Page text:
Your doctor noted a bulge (aneurysm) in your aorta while looking at a chest X-ray to check for pneumonia. The term was a bit alarming, but the doctor said that because of its small size, keeping an eye on the aneurysm with regular monitoring is the best course of action right now. In addition, your doctor said you can take steps to minimize growth of the aneurysm and reduce the likelihood of a serious rupture or tear.
How it develops
The aorta is the main blood vessel carrying blood from the heart to the body. It exits from the top of your heart and curves downward through the chest and abdomen. It's the largest artery in the body, with other major arteries branching off it to supply blood to the brain, internal organs, arms and legs.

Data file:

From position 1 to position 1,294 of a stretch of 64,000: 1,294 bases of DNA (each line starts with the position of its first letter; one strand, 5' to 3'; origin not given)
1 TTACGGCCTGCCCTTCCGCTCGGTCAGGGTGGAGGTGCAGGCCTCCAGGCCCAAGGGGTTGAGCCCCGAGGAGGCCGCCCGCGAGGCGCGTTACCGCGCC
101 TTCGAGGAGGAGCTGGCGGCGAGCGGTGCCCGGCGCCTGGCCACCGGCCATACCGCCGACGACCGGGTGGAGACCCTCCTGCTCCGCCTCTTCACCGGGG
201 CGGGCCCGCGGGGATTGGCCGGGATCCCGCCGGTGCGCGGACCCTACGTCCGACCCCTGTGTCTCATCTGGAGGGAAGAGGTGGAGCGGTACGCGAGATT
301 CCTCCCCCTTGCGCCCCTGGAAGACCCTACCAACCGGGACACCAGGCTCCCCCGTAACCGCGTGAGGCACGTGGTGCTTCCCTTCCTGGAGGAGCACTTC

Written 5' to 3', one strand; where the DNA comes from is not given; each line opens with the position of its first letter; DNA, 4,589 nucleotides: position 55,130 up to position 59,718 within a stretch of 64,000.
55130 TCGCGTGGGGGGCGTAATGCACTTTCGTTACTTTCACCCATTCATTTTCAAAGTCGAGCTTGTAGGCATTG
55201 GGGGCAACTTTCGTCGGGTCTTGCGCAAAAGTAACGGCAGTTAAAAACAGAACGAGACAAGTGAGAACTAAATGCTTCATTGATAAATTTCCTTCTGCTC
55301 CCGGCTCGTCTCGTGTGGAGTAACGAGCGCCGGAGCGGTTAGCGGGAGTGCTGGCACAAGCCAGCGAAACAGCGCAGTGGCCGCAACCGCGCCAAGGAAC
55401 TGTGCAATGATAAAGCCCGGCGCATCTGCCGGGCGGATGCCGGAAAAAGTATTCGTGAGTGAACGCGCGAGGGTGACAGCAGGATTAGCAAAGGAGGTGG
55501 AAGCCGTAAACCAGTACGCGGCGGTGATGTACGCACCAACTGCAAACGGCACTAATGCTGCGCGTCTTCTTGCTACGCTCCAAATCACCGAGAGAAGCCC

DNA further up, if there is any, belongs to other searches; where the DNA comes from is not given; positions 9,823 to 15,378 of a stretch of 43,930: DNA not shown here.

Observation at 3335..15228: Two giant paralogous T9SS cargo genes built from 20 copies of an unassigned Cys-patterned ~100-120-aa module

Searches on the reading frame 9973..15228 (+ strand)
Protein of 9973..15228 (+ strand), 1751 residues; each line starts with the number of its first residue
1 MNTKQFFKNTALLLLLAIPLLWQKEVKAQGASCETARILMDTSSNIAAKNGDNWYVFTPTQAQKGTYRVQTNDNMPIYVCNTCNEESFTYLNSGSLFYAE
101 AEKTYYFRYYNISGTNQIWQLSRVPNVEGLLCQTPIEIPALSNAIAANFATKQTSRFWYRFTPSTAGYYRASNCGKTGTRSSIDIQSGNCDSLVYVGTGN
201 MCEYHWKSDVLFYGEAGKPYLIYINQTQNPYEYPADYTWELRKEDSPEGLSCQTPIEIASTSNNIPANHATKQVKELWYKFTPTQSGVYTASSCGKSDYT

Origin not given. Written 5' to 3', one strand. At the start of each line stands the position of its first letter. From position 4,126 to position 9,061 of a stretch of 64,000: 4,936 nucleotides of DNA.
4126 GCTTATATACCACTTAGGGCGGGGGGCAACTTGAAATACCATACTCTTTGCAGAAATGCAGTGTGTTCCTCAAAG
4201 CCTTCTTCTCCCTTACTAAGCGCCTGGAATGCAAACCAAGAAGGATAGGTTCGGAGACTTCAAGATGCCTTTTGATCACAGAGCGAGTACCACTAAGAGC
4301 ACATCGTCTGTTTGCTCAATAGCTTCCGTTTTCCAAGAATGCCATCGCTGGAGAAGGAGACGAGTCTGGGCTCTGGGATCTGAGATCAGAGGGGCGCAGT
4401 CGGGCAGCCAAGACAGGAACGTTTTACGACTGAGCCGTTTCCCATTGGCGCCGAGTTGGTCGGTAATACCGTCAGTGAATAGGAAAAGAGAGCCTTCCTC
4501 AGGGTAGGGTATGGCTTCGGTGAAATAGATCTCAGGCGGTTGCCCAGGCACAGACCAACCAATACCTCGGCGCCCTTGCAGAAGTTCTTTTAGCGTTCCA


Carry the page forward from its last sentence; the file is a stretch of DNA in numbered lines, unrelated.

An aneurysm occurs when one or more areas along the wall of the aorta become weak or damaged. With time, the pressure of blood flowing through the weakened area can cause it to enlarge or bulge. Most commonly, bulges occur in the abdomen (abdominal aortic aneurysm), but they may develop in the chest (thoracic aortic aneurysm).
Most aneurysms are small and develop slowly. These types rarely cause symptoms on their own and are often discovered when an X-ray, ultrasound or computerized tomography (CT) scan of the chest or abdominal area is done for another reason.
When it becomes a problem
Aortic aneurysms are at risk of rupture, which allows blood to...
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